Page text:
But this line of thinking doesn’t stop here, because the basic extrapolation algorithm can be applied to ANY sequence of information that follows some reasonably rule-based system. The obvious application would be to music. After all, music is just a sequence of notes, right? Well, no, it isn’t. There’s a lot more to music than just notes. In the first place, each note has a different duration, so you’re not only using, say, 88 notes (as from a piano), but you must also specify their duration in, say, 10 steps. And you mustn’t forget amplitude levels, either. There’s a big difference between a soft note and a loud note. Thus, each and every note could assume any of, say, 10,000 different configurations. Which means that, to get a two-note frequency table, you’d need 100,000,000 slots in your table. You see the problem?
It’s possible to cut corners by specifying that amplitudes and durations fall on binary divisions, so we can have a sixteenth-beat note or a quarter-beat note, but not a three-sixteenths-beat note. And we could also cut things down a bit by acknowledging that nobody ever goes from the very top of the scale all the way down to the very bottom of the scale. With this, would could dramatically reduce the size of our frequency tables. Even so, we’d have a difficult time getting above four-note sequences -- and most music has fundamental components that are longer than four notes. So music generation by this extrapolation algorithm isn’t yet possible. However, I wouldn’t rule out the possibility of some sharp musician coming up with a scheme that involves simplifying assumptions and makes it possible. Staying within, say, three octaves, should be possible. Even then, however, you’re still not taking into account attack, sustain, and decay parameters for notes or overtones or the voices of the different instruments -- we’re still talking really primitive stuff here.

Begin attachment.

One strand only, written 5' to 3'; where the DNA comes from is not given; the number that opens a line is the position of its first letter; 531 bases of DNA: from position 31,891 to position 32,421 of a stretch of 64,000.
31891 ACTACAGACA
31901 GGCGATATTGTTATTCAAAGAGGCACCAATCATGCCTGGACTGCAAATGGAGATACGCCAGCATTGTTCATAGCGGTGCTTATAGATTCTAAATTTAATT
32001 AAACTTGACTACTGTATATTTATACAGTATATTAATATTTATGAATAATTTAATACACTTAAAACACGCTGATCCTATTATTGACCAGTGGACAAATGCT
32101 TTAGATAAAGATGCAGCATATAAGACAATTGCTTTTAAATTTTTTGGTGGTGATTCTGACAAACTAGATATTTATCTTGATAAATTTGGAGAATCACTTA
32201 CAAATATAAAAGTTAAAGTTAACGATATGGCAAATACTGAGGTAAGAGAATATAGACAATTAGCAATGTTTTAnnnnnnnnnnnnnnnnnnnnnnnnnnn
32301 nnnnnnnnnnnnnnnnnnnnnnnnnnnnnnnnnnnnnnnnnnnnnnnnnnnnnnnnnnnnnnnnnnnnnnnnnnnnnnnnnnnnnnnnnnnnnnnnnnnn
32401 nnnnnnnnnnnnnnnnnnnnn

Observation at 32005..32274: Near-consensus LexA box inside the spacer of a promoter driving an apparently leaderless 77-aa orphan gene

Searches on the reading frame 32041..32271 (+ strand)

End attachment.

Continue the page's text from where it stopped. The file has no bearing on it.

But there are still plenty of other applications of this algorithm. Consider this list of the 500 most frequently used words in the English language. We could build a four-step frequency table for these words with just 125 Gigabytes of storage. This is definitely within the reach of personal computers, and could provide the basis for an English sentence generator. These sentences still wouldn’t make sense, but they might be interesting.